to
    > 12.7[2] I experienced a difficulty surrounding how to implement the

    drawing
    > of Shapes for the Window class that must exist. My implementation was for
    > simple console mode character output using std::cout.
    >
    > Since I am new to OO programming, I feel that I lack some understanding of
    > what he intended my solution to be similar to.


    If you still have questions, why don't you ask him personally? You would
    want to distill the message down to be as succinct as possible because I'm
    sure he's very busy. He has helped me when I couldn't find a complete
    answer here, and in your case you're asking something directly related to
    his book.
     
    jeffc, Oct 22, 2003
    #8
  9. Oplec

    Oplec Guest

    "Alf P. Steinbach" <> wrote in message
    news:...

    > It would help if you posted the text of that exercise. Not all of us have
    > a recent edition of TCPPPL. Mine is from 1987, I think (I did have a more
    > recent edition, but someone borrowed it without my knowledge...).


    Hello,

    I would copy 12.7[2] from the book and reproduce it here, but all such
    rights are reserved by the publisher. However, I will do my best to
    represent the idea.

    Write a simple graphics system, and if you don't have access to a proper
    graphics system you may use an ASCII implementation. In that implementation,
    points are represented by a character position and you write a suitable
    character to the screen. A Window class has a constructor Window(i,j), where
    i is the width, and j the height, of an area on the screen. Points use
    Cartesian coordinates. A Point is represented as a coordinate pair,
    Point(x,y), but a Point is not a Shape. Window has the member
    Window::current() that returns the current position. Default position for
    Window is Point(0,0). w.current(p) can be used to set the current position,
    where p is a Point. A line is represented by two Points, for example
    Line(w.current(),p7); There is a Shape class that is the base interface for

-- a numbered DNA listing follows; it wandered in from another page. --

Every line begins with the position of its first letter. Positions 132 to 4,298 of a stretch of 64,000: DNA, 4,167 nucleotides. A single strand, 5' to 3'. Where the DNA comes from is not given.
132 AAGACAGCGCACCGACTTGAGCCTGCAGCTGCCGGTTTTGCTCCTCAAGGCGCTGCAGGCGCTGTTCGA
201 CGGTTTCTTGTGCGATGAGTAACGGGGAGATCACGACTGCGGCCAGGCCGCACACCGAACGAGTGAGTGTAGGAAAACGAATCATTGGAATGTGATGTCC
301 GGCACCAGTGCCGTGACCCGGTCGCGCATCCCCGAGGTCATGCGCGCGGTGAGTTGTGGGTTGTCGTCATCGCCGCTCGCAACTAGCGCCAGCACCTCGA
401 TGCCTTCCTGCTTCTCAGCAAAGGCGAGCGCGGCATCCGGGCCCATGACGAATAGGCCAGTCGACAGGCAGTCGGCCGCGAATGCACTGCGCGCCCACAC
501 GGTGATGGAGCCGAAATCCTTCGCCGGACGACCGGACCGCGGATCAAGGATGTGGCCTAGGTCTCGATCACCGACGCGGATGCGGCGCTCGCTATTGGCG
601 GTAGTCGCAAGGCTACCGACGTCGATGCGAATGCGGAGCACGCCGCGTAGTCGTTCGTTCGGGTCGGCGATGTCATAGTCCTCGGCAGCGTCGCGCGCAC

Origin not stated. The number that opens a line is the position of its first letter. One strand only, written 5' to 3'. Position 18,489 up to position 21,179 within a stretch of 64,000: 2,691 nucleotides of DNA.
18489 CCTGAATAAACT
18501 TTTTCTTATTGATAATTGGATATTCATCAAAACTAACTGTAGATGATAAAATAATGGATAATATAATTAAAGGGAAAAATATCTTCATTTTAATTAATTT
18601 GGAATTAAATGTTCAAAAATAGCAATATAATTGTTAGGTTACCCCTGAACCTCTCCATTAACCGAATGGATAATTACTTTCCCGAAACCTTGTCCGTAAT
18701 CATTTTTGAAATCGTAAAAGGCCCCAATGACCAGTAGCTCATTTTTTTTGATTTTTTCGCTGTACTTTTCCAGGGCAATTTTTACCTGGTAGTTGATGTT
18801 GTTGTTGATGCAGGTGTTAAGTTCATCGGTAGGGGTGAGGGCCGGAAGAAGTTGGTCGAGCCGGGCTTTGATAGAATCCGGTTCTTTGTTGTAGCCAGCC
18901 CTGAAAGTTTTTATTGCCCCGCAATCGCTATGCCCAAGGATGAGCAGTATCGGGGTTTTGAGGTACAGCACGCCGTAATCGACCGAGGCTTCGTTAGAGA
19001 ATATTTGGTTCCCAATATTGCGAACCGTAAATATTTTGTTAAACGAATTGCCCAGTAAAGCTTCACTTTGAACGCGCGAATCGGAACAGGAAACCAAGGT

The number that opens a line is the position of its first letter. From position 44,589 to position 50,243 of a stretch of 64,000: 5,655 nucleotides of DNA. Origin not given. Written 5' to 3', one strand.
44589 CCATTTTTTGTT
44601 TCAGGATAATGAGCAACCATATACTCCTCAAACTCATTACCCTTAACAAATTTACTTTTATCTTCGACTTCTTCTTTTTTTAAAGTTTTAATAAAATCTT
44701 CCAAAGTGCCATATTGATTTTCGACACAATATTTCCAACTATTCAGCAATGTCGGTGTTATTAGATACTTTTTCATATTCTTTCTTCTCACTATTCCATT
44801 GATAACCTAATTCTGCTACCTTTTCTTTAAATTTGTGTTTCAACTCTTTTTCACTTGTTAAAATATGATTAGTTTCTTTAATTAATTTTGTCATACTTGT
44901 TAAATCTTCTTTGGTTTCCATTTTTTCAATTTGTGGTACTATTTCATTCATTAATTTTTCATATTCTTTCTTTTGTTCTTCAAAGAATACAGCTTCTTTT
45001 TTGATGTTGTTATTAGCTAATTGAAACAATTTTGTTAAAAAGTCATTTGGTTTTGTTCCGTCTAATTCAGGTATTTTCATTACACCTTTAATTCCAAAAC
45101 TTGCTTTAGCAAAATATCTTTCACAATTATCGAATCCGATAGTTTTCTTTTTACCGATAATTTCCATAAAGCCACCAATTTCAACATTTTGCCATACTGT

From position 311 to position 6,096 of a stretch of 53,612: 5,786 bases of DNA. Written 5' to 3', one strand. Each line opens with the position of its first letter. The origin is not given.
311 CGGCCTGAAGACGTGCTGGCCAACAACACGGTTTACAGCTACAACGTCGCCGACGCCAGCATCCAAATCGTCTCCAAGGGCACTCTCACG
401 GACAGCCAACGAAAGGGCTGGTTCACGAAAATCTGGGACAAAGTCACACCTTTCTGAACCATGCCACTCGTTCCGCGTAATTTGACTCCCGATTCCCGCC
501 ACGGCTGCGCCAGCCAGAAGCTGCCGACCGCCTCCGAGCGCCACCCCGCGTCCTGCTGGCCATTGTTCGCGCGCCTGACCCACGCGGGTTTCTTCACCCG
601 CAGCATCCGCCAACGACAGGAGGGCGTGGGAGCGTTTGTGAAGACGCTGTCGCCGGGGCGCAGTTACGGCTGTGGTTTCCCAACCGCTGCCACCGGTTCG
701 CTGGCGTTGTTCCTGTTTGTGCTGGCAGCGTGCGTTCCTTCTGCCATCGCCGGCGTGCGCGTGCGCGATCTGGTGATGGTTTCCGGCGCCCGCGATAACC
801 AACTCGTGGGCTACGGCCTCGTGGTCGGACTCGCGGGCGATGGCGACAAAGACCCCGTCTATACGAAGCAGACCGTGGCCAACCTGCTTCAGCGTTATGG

all drawable shapes such as Lines, Dots, Rectangles, Circles. The Dot shape
    is used to represent a Point that is to be drawn. All Shapes are invisible
    until they are draw()n. Usage: w.draw(Line(w.current(), 20)); All the shapes
    have 9 points of contact: n (north), e(east), s (south), w (west), ne
    (north-east), nw (north-west), se (south-east), sw (south-west), and c
    (center). After a shape is drawn, w.current() equals the shape's se().
    Usage: Line(x.s(), y.c());, which will create a Line from x's south point to
    y's center point. A Rectangle is created Rectangle(p1, p2), where p1 is the
    rectangle's bottom left point, and p2 is its top right. Usage:
    Rectangle(Point(20,20), w.current()); To demonstrate the working of your
    solution, render a child's drawing of a house, that is, a roof, two windows,
    the body, and a door.

    The following is my understanding of the previous paragraph:
    What that all means is that there should ast least be an abstract base class
    named Shape that contains the virtual members n(), e(), s(), w(), ne(),
    nw(), se(), sw(), c(). He did not specify a Shape::draw(), but he used such
    a member in an example in the book.

    The Point class simply holds Cartesian coordinates.

    A Dot derived from Shape and is simply a Shape having a single Point and
    represented as a single character position on the screen.

    The Line is derived from Shape and is created by supplying two Points, and
    drawn as a series of characters between and including those positions. I had
    to work out a method to actually draw lines, and then discovered that there
    is a Bressenham algorithm for doing this. It would have saved me much paper
    figuring it out myself.

    The Window class is created by supplying two coordinates, but I do not